CBS Corp. chief Leslie Moonves has made it clear that Showtime is poised to join HBO in offering a standalone online streaming subscription service “in the not too distant future.”

Speaking Wednesday morning at the Deutsche Bank Media, Internet and Telecom investor conference in Palm Beach, Fla., Moonves said negotiations with digital distributors and traditional MVPDs are in full swing. HBO’s formal announcement on Tuesday of the HBO Now launch next month has accelerated those conversations, he said.

“We’ve been having discussions with the normal suspects,” Moonves said. “I think the floodgates are now open.”

Moonves acknowledged that there is hesitation from some MVPDs who are concerned about a digital-only offering cannibalizing their existing service. But there is no doubt that OTT offerings are joining the parade of pay TV offerings, he said, which will only improve the underlying economics for networks.

“Other than a little bit of consternation (from MVPDs), I don’t see how anybody cannot view this as a positive for HBO and a positive for Showtime,” Moonves said. He also applauded HBO for its “showmanship” in timing the official news of HBO Now launch in partnership with Apple TV with Apple’s unveiling of another cutting-edge product, the Apple Watch.

“What a great platform to introduce your OTT service,” Moonves said.

Moonves’ comments during the 45-minute Q&A ranged from CBS’ improving fortunes in latenight with Stephen Colbert taking over “The Late Show” to the potential for some of the CBS-owned CW and independent stations to profit by taking part in the FCC’s upcoming spectrum auctions. But OTT is the hot topic of the moment, and Moonves emphasized that CBS was positioning itself for the future with the launch of the CBS All Access SVOD platform last October.

“Clearly the bundle is changing. The days of the 500-channel universe are over,” he said “The days of the 150-channel universe in the home are not necessarily over but they’re changing rapidly. People are slicing it and dicing it in different ways.”

Moonves wouldn’t give specifics on the subscriber numbers for CBS All Access to date but said they have been pleased by the response so far. He also noted that the Eye is close to finalizing agreements with its affiliate stations to join in the live streaming offering, which so far has been only available in CBS O&O markets. That will mark a significant national expansion of the “watch live” component of the service, making for a stronger selling point to consumers across the country.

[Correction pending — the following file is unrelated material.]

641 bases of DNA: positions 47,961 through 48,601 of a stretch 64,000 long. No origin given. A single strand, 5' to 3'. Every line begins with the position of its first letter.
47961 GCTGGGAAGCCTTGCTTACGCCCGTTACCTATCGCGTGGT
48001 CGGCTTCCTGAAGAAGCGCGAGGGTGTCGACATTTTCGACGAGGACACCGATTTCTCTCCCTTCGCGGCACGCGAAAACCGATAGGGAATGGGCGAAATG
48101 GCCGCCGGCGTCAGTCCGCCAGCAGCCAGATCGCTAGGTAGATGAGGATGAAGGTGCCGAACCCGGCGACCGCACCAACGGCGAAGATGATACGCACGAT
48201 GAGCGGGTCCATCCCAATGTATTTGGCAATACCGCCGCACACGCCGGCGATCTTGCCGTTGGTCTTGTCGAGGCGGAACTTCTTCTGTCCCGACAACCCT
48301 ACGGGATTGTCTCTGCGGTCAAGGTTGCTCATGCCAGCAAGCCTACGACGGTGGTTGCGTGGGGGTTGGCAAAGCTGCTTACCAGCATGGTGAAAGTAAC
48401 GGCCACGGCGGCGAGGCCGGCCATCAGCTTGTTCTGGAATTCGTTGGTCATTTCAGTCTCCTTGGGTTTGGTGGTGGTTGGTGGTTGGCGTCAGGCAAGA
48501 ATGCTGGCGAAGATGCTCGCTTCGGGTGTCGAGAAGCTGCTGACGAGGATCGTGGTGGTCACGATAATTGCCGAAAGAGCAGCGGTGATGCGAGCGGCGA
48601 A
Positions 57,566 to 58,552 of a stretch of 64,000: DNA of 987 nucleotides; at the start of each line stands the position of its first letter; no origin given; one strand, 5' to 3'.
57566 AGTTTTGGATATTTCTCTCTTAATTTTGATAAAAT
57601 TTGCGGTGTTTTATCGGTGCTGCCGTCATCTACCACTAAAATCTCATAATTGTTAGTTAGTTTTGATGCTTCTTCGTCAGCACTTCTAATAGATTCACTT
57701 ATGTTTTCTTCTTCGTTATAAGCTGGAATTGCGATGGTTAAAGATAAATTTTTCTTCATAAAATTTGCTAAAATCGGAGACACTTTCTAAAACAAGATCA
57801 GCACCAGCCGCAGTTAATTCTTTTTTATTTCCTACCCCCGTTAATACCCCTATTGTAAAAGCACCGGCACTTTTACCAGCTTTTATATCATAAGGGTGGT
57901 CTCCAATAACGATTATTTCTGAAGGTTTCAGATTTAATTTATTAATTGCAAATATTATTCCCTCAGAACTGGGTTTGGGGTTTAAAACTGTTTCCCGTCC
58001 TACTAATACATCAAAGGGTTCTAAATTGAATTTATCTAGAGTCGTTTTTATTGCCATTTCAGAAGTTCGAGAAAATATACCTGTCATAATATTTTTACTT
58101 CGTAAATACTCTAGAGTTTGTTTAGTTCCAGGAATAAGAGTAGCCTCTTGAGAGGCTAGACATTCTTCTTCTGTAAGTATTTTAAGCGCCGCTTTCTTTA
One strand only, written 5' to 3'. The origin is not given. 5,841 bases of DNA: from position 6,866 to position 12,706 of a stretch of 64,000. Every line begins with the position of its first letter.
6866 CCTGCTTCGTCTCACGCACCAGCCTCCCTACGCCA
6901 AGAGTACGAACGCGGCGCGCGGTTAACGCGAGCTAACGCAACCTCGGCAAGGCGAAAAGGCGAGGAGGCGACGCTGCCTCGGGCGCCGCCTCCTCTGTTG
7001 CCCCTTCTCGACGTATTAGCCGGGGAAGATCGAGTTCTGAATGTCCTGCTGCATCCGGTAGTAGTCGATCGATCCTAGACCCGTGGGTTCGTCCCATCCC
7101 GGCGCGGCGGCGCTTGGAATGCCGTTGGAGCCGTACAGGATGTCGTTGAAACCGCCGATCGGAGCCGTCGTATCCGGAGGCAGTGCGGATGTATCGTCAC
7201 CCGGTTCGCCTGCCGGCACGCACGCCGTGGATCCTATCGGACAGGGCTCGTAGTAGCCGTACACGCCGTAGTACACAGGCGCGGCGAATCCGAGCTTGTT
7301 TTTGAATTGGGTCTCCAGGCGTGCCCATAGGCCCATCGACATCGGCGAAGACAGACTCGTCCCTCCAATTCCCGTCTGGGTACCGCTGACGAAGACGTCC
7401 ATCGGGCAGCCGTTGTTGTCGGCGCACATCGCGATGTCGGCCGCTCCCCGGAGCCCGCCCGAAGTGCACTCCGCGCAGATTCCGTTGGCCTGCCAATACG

“We are the first (network) to offer our affiliates a piece of the action,” Moonves noted.

Moonves talked up the sunny prospects for CBS in having David Letterman pass the “Late Show” baton to Colbert later this year. Colbert will not earn as much as Letterman did, and the ownership of both “Late Show” and its “Late Late Show” companion will shift from Letterman’s Worldwide Pants to CBS.

That means the network can better monetize the shows through CBS All Access and broad distribution of clips and other material on digital platforms, as well as merchandising. It wasn’t in Letterman’s nature to deliver the kind of viral vid-friendly material that Jimmy Fallon excels at on “The Tonight Show.” But Colbert is a different animal, he said.

“It’s going to be a very different audience for us” with Colbert, Moonves said. “He’s coming to us at the perfect time. We have the monetization online in place and social media is really expanding … The show will cost less. We see real potential for upside for profit (in latenight) in the next few years.”

CBS is also seeing improving economics in other areas. “Two and a Half Men” was the most expensive show on its air, and now it has signed off. The CBS network’s schedule is so strong that execs were able to pare down to 17 pilots this year, rather than 20-22 in previous years. He acknowledged that critics yawn at CBS’ fondness for spinoffs such as this year’s “NCIS: New Orleans” and “CSI: Cyber” but he emphasized that “these are billion-dollar franchises for us.”

On the question of the 2016 spectrum auction, Moonves said the numbers were getting so big that CBS has no choice but to pay attention. He suggested that CBS would be open to selling off a portion of the spectrum now allotted to some of the 14 CW and independent stations it owns because those stations typically don’t carry live sports or the kind of events that need the highest levels of bandwidth to deliver an HD signal.

“There’s a lot of money available,” he said, citing other FCC auction prices that have started in the $200 million range. “We’d be dumb if we didn’t take a big chunk of it.”

Among other tidbits from the session:

  • The Eye is open to shedding some of its radio station holdings in mid-sized markets: “Trimming some of that would be a good idea for us,” he said.
  • The scatter advertising market is picking up after a rough third and fourth quarter. “Volume has gone up quite a bit,” he said.
  • Moonves didn’t address (nor was he asked) about the speculation regarding CBS Corp.’s long-term future following the death of Sumner Redstone, the 91-year-old once controlling shareholder of CBS and Viacom. But he did stress that he does not feel pressure to expand CBS Corp. even at a time of pending mega-mergers among distributors such as Comcast-Time Warner Cable and AT&T and DirecTV. “I don’t see any way that we consolidate in the near or distant future unless (it is) under terms that are really favorable to us,” he said.